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One of 2017's "15 Great Business Books You Should Definitely Read This Year" --Jeff Haden, Inc. The average executive spends less than 5 percent of their time engaged in the buying of products and services. This means that in this post-recession business environment, sales professionals who focus solely on the moment of the sale have made a fatal miscalculation. Featuring instructional case studies from companies including Hilton Worldwide, Merck, and Siemens, this evidence-based book provides readers with a proven methodology for driving success before, during, and after every sale. Embracing the entire customer life cycle, Beyond the Sales Process reveals 12 essential strategies, including: Research your customer * Build a vision with them for their own success * Understand your customers' drivers, objectives, and challenges * Effectively position and differentiate * Create and realize value together * Leverage your results to forge lasting-and mutually beneficial-relationships Reinforced by research from Aberdeen Group, SAMA, ITSMA, and other experts, this book will help you to grow with your customers-and take your sales performance to a whole new level.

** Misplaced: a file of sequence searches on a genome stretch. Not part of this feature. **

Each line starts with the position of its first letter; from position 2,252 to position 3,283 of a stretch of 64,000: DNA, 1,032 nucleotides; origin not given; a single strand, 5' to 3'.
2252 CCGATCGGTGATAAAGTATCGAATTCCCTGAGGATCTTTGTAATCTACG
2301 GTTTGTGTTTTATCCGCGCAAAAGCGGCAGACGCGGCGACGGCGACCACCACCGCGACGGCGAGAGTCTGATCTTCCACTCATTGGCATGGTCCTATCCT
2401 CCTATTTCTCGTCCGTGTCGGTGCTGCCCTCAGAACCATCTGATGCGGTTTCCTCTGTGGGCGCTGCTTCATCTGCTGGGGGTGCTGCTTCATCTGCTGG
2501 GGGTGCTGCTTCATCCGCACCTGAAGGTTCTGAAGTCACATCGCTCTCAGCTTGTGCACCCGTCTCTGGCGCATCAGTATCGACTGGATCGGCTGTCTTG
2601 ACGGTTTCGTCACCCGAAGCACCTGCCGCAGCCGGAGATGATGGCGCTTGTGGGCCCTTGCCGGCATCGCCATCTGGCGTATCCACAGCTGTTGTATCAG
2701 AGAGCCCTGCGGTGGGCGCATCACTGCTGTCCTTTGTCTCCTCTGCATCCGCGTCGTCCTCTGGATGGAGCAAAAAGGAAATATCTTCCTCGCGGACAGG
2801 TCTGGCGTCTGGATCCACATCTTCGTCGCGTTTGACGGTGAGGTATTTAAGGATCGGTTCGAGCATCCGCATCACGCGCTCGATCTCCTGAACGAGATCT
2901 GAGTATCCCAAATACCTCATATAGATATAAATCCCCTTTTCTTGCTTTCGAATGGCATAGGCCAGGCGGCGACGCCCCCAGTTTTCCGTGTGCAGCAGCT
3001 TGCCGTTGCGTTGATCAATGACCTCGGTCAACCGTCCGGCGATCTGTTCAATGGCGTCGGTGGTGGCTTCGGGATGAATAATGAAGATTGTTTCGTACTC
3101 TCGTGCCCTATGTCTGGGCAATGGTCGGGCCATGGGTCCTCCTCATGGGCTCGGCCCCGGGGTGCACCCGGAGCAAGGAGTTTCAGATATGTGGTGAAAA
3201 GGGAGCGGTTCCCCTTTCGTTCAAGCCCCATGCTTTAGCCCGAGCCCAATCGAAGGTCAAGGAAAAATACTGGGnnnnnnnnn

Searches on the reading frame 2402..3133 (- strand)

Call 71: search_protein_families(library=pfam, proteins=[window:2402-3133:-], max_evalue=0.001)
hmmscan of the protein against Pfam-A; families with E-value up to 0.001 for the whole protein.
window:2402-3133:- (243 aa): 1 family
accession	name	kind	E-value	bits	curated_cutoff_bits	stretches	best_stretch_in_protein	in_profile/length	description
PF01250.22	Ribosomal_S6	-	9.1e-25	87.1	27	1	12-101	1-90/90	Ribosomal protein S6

|Product dimensions:||6.10(w) x 9.00(h) x 1.20(d)|
|Age Range:||18 Years|
About the Author
STEVE ANDERSEN is President and Founder of Performance Methods, Inc., a sales and account management best-practices consulting firm, whose clients include many of the world's top companies.
Read an Excerpt
Beyond the Sales Process
12 Proven Strategies for a Customer-Driven World
By Steve Andersen, Dave Stein
AMACOMCopyright © 2016 Steve Andersen and Dave Stein
All rights reserved.
Research the Organization: Becoming a Student of Your Customer
WITH YOUR CUSTOMER in mind, it's time to plunge into Engage/Win/ Grow. You may be surprised to learn that it begins in a sparsely populated area known as the pre-opportunity phase, before a potential sale has even started to take shape. In this phase, you're not responding or reacting to a formal request for information about a product or service to fulfill a specific need, because no one is buying at the moment. You're simply doing some homework, and the subject area is your customer, or a prospective customer, if you haven't done business together before.